Cannabis is the most commonly used illicit drug worldwide. With debate surrounding the legalization and control of use, investigating its health risks has become a pressing area of research. One established association is that between cannabis use and schizophrenia, a debilitating psychiatric disorder affecting ~1% of the population over their lifetime. Although considerable evidence implicates cannabis use as a component cause of schizophrenia, it remains unclear whether this is entirely due to cannabis directly raising risk of psychosis, or whether the same genes that increases psychosis risk may also increase risk of cannabis use. In a sample of 2082 healthy individuals, we show an association between an individual's burden of schizophrenia risk alleles and use of cannabis. This was significant both for comparing those who have ever versus never used cannabis (P=2.6 × 10(-4)), and for quantity of use within users (P=3.0 × 10(-3)). Although directly predicting only a small amount of the variance in cannabis use, these findings suggest that part of the association between schizophrenia and cannabis is due to a shared genetic aetiology. This form of gene-environment correlation is an important consideration when calculating the impact of environmental risk factors, including cannabis use. PMID:24957864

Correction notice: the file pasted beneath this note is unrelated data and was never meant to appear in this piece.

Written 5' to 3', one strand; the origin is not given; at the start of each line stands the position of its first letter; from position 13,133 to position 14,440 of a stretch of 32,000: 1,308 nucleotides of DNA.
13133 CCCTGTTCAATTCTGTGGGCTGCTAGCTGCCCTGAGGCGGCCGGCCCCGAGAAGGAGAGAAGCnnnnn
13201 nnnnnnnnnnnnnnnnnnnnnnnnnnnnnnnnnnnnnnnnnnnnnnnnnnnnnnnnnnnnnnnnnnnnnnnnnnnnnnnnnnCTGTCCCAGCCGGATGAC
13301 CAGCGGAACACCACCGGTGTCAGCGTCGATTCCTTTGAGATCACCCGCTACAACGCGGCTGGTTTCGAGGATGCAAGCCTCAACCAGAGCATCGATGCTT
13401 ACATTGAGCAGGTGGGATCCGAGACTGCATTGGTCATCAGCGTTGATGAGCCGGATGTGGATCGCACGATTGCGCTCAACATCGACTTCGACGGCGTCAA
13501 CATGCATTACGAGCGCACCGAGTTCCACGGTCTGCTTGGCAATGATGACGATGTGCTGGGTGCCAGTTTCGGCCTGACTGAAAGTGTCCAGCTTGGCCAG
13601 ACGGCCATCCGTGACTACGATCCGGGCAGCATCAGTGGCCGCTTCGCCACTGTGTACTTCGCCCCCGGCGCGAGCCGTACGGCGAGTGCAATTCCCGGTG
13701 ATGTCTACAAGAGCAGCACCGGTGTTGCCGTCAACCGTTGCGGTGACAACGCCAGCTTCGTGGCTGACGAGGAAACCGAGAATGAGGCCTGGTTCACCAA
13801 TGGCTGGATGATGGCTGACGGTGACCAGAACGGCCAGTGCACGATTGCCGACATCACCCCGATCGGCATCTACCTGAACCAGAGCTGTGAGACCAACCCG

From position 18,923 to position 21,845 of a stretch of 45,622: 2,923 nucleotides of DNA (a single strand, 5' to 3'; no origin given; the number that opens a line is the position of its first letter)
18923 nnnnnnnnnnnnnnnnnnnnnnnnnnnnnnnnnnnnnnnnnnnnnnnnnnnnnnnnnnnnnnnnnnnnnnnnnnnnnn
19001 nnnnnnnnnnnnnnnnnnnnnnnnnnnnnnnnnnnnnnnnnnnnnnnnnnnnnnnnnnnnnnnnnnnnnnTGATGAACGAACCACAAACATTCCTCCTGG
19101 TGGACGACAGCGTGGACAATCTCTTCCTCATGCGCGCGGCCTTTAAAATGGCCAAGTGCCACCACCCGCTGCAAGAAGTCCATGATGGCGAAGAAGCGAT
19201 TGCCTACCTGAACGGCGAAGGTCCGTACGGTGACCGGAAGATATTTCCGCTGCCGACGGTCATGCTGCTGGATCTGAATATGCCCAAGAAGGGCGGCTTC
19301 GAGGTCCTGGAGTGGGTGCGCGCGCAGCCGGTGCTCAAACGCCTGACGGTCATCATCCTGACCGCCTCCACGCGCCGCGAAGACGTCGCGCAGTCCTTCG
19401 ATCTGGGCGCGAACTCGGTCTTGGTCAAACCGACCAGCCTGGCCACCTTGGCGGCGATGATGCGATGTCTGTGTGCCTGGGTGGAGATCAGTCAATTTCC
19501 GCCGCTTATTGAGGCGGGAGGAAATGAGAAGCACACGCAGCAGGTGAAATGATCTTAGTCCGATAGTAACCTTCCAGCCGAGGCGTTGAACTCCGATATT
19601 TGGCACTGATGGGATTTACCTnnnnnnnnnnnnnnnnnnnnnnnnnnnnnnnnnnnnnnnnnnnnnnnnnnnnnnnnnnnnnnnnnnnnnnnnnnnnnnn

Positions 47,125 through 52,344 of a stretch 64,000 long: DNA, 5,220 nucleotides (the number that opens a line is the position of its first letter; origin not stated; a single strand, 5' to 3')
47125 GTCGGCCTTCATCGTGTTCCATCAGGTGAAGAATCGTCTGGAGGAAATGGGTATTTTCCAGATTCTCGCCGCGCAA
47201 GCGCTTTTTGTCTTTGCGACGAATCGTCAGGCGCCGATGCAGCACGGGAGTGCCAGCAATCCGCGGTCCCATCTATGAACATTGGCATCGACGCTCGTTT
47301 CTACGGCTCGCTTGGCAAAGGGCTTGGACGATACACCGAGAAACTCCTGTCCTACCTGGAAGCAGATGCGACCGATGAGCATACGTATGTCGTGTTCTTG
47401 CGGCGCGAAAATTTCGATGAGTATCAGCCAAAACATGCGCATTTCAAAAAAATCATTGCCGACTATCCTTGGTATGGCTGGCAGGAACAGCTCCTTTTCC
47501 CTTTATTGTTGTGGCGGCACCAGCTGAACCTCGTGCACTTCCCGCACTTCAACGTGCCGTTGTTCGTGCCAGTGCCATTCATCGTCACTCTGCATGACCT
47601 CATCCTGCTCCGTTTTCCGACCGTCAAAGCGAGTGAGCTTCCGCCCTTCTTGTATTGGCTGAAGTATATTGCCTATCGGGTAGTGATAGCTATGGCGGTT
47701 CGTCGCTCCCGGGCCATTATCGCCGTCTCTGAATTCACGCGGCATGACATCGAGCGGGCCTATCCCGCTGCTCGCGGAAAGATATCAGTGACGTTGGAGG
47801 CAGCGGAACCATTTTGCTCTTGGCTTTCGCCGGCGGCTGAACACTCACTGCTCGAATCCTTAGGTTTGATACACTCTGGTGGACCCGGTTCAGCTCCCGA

12. Modular genetic regulatory networks increase organization during pattern formation.

    PubMed

    Mohamadlou, Hamid; Podgorski, Gregory J; Flann, Nicholas S

    2016-08-01